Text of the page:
My generation would like to break up with you.

Everyday, I see a widening gap in how you and we understand the world — and what we want from it. I think we have irreconcilable differences.

You wanted big, fat, lazy “business.” We want small, responsive, micro-scale commerce.

You turned politics into a dirty word . We want authentic, deep democracy — everywhere.

You wanted financial fundamentalism. We want an economics that makes sense for people — not just banks.

You wanted shareholder value — built by tough-guy CEOs. We want real value, built by people with character, dignity, and courage.

You wanted an invisible hand — it became a digital hand. Today’s markets are those where the majority of trades are done literally robotically. We want a visible handshake: to trust and to be trusted.

You wanted growth — faster. We want to slow down — so we can become better.

You didn’t care which communities were capsized, or which lives were sunk. We want a rising tide that lifts all boats.

You wanted to biggie size life: McMansions Hummers, and McFood. We want to humanize life.

You wanted exurbs, sprawl, and gated anti-communities. We want a society built on authentic community.

You wanted more money, credit and leverage — to consume ravenously. We want to be great at doing stuff that matters.

You sacrificed the meaningful for the material: you sold out the very things that made us great for trivial gewgaws, trinkets, and gadgets. We’re not for sale: we’re learning to once again do what is meaningful.

There’s a tectonic shift rocking the social, political, and economic landscape. The last two points above are what express it most concisely. I hate labels, but I’m going to employ a flawed, imperfect one: Generation “M.”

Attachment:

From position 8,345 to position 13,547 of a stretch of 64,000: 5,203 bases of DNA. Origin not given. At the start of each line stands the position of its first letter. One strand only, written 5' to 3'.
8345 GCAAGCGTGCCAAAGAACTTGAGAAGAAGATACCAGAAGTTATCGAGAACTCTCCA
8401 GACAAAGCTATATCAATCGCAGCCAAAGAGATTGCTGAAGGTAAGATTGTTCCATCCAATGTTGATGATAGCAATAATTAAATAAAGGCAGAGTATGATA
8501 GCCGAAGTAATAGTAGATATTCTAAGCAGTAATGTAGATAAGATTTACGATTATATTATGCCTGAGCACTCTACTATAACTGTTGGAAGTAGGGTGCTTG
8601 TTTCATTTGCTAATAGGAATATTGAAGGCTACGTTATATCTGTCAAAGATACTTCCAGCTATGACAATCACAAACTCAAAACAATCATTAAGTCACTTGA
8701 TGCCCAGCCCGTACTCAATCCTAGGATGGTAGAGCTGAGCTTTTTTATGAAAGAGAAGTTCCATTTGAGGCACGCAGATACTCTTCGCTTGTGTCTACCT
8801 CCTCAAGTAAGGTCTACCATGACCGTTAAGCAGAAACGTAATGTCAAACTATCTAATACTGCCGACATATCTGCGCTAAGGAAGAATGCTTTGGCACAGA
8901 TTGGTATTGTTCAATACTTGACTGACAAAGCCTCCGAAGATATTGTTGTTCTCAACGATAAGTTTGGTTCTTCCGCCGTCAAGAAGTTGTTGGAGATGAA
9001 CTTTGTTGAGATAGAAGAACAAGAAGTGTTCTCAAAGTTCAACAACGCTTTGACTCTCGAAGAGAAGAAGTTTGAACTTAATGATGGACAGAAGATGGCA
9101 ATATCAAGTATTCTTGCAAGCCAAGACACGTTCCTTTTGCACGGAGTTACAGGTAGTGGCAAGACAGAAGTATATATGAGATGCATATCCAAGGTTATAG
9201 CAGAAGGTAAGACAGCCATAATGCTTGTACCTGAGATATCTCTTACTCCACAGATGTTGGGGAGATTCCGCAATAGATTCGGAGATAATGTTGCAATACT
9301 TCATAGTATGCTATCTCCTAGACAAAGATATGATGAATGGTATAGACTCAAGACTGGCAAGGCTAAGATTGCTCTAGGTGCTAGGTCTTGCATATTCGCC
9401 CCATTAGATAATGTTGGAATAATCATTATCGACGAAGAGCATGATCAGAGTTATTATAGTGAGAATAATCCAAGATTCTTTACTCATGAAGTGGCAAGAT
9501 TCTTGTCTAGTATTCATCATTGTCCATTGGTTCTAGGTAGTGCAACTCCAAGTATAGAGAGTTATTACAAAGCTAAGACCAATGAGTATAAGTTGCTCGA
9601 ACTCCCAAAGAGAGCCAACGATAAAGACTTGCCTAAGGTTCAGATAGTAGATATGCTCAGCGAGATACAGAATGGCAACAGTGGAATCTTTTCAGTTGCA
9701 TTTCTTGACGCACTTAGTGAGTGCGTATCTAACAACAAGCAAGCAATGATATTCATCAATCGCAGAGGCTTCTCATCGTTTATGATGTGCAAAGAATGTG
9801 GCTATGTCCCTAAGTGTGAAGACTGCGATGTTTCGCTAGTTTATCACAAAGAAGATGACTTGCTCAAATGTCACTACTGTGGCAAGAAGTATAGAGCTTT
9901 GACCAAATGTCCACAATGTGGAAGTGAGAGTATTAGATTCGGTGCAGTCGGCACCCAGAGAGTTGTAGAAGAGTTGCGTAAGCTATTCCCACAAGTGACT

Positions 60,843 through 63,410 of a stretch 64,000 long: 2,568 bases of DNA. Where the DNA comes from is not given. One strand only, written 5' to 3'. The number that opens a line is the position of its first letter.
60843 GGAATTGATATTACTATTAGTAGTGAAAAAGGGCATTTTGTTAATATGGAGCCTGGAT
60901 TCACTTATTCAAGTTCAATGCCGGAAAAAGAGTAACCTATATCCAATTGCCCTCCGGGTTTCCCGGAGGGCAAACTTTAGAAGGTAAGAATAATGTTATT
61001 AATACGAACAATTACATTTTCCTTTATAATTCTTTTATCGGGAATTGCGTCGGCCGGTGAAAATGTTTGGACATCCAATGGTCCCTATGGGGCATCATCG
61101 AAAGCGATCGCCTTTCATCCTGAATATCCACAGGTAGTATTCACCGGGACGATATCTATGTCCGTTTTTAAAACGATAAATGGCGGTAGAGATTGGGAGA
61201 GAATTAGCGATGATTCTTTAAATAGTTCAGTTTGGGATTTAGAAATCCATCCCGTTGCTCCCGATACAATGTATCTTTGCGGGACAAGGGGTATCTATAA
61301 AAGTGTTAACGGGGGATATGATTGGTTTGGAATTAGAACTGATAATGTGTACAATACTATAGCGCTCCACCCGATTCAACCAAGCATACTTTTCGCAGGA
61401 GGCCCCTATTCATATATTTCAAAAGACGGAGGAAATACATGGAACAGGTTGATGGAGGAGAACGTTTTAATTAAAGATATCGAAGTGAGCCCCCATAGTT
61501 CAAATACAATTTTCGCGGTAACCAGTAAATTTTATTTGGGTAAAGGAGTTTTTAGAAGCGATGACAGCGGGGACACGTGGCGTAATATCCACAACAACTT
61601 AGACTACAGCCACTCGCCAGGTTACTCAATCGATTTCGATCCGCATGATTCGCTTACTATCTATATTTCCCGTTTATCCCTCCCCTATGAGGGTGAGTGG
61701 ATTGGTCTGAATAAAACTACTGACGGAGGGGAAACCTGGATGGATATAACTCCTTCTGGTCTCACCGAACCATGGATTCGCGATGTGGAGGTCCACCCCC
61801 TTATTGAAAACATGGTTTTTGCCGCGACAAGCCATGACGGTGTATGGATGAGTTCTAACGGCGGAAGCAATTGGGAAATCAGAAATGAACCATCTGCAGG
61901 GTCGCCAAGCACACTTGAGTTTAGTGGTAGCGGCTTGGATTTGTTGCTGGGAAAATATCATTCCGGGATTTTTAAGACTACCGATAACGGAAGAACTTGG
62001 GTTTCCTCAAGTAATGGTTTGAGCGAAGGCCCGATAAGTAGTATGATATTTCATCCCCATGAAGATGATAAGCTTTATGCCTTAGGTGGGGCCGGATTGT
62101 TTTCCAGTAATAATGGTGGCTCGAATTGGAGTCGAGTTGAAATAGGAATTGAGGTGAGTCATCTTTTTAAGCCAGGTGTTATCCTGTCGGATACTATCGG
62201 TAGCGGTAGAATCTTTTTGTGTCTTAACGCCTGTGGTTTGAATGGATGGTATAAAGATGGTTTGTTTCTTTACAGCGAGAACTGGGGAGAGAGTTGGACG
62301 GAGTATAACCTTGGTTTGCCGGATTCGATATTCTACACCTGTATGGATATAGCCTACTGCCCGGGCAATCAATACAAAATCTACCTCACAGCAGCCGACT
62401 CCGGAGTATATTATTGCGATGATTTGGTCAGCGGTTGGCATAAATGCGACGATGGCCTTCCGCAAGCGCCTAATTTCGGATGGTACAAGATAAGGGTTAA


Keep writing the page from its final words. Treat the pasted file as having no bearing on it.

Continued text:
What do the “M”s in Generation M stand for? The first is for a movement. It’s a little bit about age — but mostly about a growing number of people who are acting very differently. They are doing meaningful stuff that matters the most. Those are the second, third, and fourth “M”s.

Gen M is about passion, responsibility, authenticity, and challenging yesterday’s way of everything. Everywhere I look, I see an explosion of Gen M businesses, NGOs, open-source communities, local initiatives, government. Who’s Gen M? Obama, kind of. Larry and Sergey . The Threadless , Etsy , and Flickr guys . Ev, Biz and the Twitter crew. Tehran 2.0. The folks at Kiva , Talking Points Memo < , and FindtheFarmer . Shigeru Miyamoto , Steve Jobs , Muhammad Yunus , and Jeff Sachs are like the grandpas of Gen M. There are tons where these innovators came from. Gen M isn't just kind of awesome — it's vitally necessary. If you think the "M"s sound idealistic, think again. The great crisis isn’t going away, changing, or “morphing.” It’s the same old crisis — and it’s growing.